|Map of the routes by which General Grant was reenforced at Pittsburg Landing. Authorities: (1.) The Official or Thom map (p. 508), for roads and distances on the south side of Snake Creek; (2.) the Union Camp map (pp. 496-7), for the location of camps morning of April 5th, 1862; (3.) the Shiloh map in General Badeau's Military history of U. S. Grant, for the main roads on the north side of Snake Creek, that map also agreeing with General McPherson's sketch map without scale in Official Records, Vol. X., p. 183; (4.) General Wallace's statement to the editors, 1887, based on investigations and measurements in 1884, by Captain George F. Brown and Dr. S. L. Ensminger, for the roads from G to C and from C to E, and for the point D as the limit of the march toward Owl Creek. N. B.-No detailed survey appears to have been made. Key to routes of Wallace's division: Route of First Brigade, morning of April 6th-F A. Route of First and Second brigades to the battlefield, afternoon-A B C D C H E K. Route of Third Brigade, afternoon — G C H E K.|
Selecting a road that led directly to the right of the lines, as they were established around Pittsburg Landing on Sunday morning, my column started immediately, the distance being about six miles. The cannonading, distinctly audible, quickened the steps of the men. Snake Creek [Owl Creek], difficult of passage at all times on account of its steep banks and swampy bottoms, ran between me and the point of junction. Short way from it [Owl Creek] Captain Rowley, from General Grant, ... overtook me. ... It seemed, on his representation, most prudent to carry the column across to what is called the “River Road.” ... This movement occasioned a counter-march, which delayed my junction with the main army until a little after nightfall.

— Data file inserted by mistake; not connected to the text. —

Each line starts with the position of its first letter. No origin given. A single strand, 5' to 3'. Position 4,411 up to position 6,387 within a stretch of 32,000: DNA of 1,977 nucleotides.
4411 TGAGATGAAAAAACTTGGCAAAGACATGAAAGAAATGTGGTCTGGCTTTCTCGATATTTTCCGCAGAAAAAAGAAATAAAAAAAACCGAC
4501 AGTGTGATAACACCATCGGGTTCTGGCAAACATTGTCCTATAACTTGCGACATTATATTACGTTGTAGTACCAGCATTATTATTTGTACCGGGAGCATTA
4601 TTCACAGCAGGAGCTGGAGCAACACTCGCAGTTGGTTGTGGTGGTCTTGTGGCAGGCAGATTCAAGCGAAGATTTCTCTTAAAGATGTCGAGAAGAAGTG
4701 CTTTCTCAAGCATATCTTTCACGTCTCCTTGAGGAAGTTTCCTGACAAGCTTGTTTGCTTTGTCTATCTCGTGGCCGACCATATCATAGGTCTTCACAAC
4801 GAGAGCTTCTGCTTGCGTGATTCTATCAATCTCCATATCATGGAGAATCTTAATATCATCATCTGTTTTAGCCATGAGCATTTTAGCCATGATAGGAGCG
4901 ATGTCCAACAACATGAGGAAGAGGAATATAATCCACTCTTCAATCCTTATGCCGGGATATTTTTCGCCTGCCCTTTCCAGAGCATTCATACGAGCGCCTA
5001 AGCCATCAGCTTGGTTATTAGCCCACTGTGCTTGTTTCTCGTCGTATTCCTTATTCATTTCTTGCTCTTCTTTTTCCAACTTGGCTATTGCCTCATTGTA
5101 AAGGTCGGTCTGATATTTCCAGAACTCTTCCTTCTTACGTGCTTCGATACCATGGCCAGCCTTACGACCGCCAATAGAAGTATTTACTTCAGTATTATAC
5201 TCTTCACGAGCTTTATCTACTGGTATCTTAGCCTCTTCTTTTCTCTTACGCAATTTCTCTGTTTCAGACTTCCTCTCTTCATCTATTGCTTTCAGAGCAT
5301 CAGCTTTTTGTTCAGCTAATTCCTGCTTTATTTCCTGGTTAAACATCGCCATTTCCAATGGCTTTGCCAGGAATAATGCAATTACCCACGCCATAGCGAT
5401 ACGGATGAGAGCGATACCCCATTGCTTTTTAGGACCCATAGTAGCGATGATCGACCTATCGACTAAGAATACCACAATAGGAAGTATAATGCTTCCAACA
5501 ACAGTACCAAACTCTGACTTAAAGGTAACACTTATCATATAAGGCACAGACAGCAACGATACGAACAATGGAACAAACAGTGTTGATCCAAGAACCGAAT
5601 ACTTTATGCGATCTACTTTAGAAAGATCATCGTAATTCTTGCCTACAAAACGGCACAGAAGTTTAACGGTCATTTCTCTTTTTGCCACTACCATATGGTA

Character of the March.Rowley, McPherson, and Rawlins report that they represented the need of haste, and that the march was slow:
Of the character of the march, after I overtook General Wallace, I can only say that to me it appeared intolerably slow, resembling more a reconnoissance in the face of an enemy than a forced march to relieve a hard-pressed army. So strongly did this impression take hold of my mind, that I took the liberty of repeating to General Wallace that part of General Grant's order enjoining haste. [Rowley.]
After I had reached the head of the column, I must say it seemed to me that the march was not as rapid as the urgency of the case required. Perhaps this arose in a great measure from my impatience and anxiety to get this force on the field before dark. ... [McPherson ]